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NEW YORK – Beijing’s crackdown on initial public offerings by Chinese companies in the US stock market denotes a turn to hard-edged economic nationalism, signaled by President Xi Jinping’s July 6 denunciation of American “technology blockades.”
In an online address to friendly political parties around the world, Xi declared, “We must jointly oppose anyone engaging in technological blockades, technological division and decoupling of development.”
He added that no country had the right to “obstruct the development of other countries and harm their people’s lives through political manipulation.”
The Trump administration banned US investors from owning shares of 35 Chinese companies that Washington says are linked to the Chinese military. The Biden administration expanded the list to 59, which Americans must divest by August 2.
By discouraging Chinese companies from listing in the US, Beijing has said in so many words that it doesn’t need America’s capital markets to finance Chinese companies because it has plenty of capital at home.
Xi’s address “clearly establishes a position where China does not feel inferior to the US,” semiconductor industry guru Handel Jones told Asia Times. Jones is CEO of International Business Strategies, a consulting firm that advises top-level global technology companies.
In a related action, the Chinese government announced strict controls on exports of Chinese data, a critical resource for artificial intelligence applications in several industries including pharmaceuticals.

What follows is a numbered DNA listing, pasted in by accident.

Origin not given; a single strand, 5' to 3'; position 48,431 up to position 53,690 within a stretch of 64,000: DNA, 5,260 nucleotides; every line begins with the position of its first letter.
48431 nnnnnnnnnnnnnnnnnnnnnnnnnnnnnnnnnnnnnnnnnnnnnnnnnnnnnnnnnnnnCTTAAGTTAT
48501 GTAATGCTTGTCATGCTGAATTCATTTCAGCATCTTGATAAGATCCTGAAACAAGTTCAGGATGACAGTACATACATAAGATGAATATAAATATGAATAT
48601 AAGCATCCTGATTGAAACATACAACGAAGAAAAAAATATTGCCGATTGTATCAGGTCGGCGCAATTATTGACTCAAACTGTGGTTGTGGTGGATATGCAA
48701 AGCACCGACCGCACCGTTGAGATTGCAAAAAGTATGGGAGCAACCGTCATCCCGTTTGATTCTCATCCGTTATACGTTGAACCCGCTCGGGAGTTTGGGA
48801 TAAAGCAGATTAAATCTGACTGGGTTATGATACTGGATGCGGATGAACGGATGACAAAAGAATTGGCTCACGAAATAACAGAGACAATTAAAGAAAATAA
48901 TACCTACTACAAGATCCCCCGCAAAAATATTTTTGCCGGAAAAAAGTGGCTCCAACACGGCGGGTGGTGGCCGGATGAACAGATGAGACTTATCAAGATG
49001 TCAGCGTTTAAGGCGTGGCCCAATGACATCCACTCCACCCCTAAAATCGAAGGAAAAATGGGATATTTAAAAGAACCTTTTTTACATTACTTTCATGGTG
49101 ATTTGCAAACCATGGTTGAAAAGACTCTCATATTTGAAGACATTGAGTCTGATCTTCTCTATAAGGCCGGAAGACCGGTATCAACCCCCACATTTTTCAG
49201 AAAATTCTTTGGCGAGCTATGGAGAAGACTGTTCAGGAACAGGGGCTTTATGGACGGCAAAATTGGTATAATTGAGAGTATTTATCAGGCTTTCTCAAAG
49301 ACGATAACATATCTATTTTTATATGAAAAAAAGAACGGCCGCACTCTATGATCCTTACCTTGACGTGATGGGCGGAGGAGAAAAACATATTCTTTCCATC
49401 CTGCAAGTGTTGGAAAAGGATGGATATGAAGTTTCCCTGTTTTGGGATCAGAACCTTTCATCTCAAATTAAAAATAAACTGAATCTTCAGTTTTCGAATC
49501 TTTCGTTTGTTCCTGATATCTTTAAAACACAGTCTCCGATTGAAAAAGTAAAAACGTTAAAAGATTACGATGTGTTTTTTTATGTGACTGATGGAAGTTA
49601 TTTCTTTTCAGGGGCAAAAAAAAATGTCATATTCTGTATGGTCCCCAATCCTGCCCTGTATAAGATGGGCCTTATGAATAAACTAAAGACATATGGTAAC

China’s data controls also may reflect Beijing’s concerns about China’s vulnerability to cyberattacks. Trump announced the tech sanctions in March 2020, after objections from the Defense Department and the US semiconductor industry stopped an earlier version of the plan in December 2019.
Despite US tariffs on Chinese goods, American imports of Chinese products rose to an all-time record in 2021, due in part to demand for medical supplies and consumer electronics. In so many words Beijing has told Washington: “You want to decouple from us? Well, we’ll decouple from you.”
The Trump administration last year imposed unprecedented sanctions on semiconductor sales to China, invoking extraterritorial privilege to ban the sale of any high-end computer chips, manufacturing equipment or design software that contains US components or intellectual property.
Harvard professor Graham Allison, the author of the widely-cited book The Thucydides Trap, compared the tech boycott to the 1941 American oil embargo that prompted Japan’s attack on Pearl Harbor.
China’s first response to the Trump tech boycott, sustained by the Biden administration, was a traditional one, namely to bribe the barbarian on one’s border and buy time.
Although some Biden advisers (and most of the US semiconductor industry) wanted to eliminate the sanctions, the prevailing hostility towards China in both US political parties made that a hard choice politically.
Beijing’s new assertiveness may stem from the government’s confidence that it can work around the American chip boycott, producing most of the country’s semiconductor requirements at home.
“If the river is too wide to cross,” a Chinese industry leader who requested anonymity told Asia Times, “go upstream, where it is narrower” – meaning that China can master “upstream” semiconductor production as well as “downstream” applications.
China signaled its new stance by suspending downloads of the ride-hailing app Didi Global only days after the startup completed a US$4.4 billion initial public offering in New York. The regulators claimed that Didi had improperly collected users’ personal information.
The Chinese government had asked Ddi to postpone its American listing, the Wall Street Journal reported, but the ride-hailing company went to market nonetheless. The company’s high-flying stock fell below the IPO price after its app was suspended.
Chinese regulators also announced investigations of two other high-flying internet companies with recent IPO’s on the US market: Full Truck Alliance and Kanzhum.
Growing regulatory pressure on Chinese technology firms caused a sharp selloff in the sector, with the popular exchange-traded fund KWEB sinking to $62 from a recent peak of $102.